After Bangladesh in 2016, and Sri Lanka in 2019, South Asia needs to revisit its individualistic approach to counterterrorism. Transnational jihadist groups such as ISIS and Al Qaeda have got largely a free pass from both governmental approaches to counterterrorism and regional apathy. While the term ‘South Asia’ appears in political and geopolitical discourse as some sort of entity with unity at the core of it all, the realities are starkly different. In the coming years, the threat of terrorism will remain one step ahead of the current countering measures in place unless critical understanding is sought of how groups such as ISIS have evolved the act of committing terror. The way we gather intelligence, act upon the said intelligence and even how we identify threats has to go through a metamorphosis.
While for India, Pakistan’s sponsorship of cross-border terror remains the biggest security and counterterrorism challenge, it must also not lose sight of the fact that while Pakistan-based terror groups may be trying to infiltrate the Line of Control in Jammu and Kashmir or the international border in Punjab, others such as ISIS have created direct access using the power of modern communication tools, the internet, and so on to get access to our living rooms. The questions in counterterrorism now being asked are how ‘social’ is social media, or how to spot radicalization and radicals living amongst us in the online sphere. How to equip our law enforcement to spot those propagating violence and extremist ideologies while sitting at a day job in the country’s IT capital. And even how much an effect these organizations are having, successfully, to change our pluralist, democratic and globalist architectures of society and forcing them to shift towards populist, authoritarian and ones organized around fearmongering under the guise of national security and fear of violence from the ‘others’.
These changes in the wake of the Islamic State are visible in Europe, where right-wing anti-migration politics has taken on a new life; in India, where a general anti-Muslim sentiment is seen increasingly visible in society; in Sri Lanka, where after the attacks, the minority Muslims would fear repercussions in an already fragile ethnic ecosystem and so on.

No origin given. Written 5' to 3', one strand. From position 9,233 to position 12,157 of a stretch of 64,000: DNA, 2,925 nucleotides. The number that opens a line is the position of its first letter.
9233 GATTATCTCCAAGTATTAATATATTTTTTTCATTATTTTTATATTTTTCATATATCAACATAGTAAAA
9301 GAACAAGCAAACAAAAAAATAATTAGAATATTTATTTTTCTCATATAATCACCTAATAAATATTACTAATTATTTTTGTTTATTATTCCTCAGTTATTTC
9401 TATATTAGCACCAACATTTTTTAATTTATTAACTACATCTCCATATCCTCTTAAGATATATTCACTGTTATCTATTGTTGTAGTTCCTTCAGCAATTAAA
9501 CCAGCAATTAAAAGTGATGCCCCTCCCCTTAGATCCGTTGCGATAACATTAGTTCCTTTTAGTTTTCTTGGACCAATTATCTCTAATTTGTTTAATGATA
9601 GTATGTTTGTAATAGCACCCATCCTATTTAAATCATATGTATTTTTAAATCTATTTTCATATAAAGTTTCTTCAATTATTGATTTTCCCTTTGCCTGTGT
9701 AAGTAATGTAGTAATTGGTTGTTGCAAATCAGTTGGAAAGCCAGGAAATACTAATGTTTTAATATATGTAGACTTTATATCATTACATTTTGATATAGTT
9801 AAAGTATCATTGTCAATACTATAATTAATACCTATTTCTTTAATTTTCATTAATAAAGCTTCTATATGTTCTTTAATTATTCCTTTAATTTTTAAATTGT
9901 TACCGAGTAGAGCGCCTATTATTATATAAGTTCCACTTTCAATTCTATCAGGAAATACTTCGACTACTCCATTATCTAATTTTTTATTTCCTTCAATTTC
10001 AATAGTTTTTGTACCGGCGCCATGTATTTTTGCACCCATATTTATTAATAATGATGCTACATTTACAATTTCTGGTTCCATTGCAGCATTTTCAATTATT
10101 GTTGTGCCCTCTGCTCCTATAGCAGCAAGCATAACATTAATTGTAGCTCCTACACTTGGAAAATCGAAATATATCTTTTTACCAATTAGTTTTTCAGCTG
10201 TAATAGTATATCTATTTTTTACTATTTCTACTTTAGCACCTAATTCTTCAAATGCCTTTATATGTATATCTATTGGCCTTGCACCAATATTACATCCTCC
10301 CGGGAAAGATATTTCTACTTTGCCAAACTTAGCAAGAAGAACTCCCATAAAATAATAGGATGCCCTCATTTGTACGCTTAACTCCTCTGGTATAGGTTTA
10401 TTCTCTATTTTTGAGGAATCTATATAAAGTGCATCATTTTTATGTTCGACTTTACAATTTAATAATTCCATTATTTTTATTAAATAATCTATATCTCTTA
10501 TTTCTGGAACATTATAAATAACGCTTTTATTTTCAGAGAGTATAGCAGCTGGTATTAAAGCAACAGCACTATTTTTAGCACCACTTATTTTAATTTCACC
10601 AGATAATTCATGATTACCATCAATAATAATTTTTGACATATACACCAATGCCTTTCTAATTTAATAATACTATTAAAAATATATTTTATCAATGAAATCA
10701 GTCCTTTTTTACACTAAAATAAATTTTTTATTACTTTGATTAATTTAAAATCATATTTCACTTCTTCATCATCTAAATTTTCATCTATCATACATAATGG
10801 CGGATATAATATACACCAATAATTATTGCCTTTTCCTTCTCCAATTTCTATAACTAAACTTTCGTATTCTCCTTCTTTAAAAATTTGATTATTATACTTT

Ultimately, fighting ISIS today is not a military strategy any more. It is about fighting an idea, which is the most difficult kind of battle to win, where bullets, jets, tanks and so on fall short of achieving the aim. It is about fighting a thought, a presence that has fighters but no geography, a motivation and a battle of narratives. We have seen across examples, from Afghanistan to Syria and now Sri Lanka, that what ISIS propagates cannot be destroyed militarily, but has to be countered by society as an inclusive concept itself. Communal tensions, divisive politics, religious whataboutery to justify violence, any violence, and so on, play into the hands of organizations such as the Islamic State, which thrive in societal discord.
The Islamic State is no more, but ISIS has shown resilience. Despite the narratives that it has been defeated, the question that needs to be asked is what ‘defeat’ means. In his video appearance, Baghdadi has congratulated ISIS fighters for their resilience, the media operators for spreading the propaganda ever so efficiently, and new groups who pledged allegiance to him from places such as Burkina Faso and Mali in Africa. He has thrown his weight behind ISIS provinces beyond Syria and said that he expects more attacks on the West by his fighters. ISIS may be defeated geographically, but as an idea it persists. This persistence will have no easy solutions, and the world has a long battle against an idea in front of it.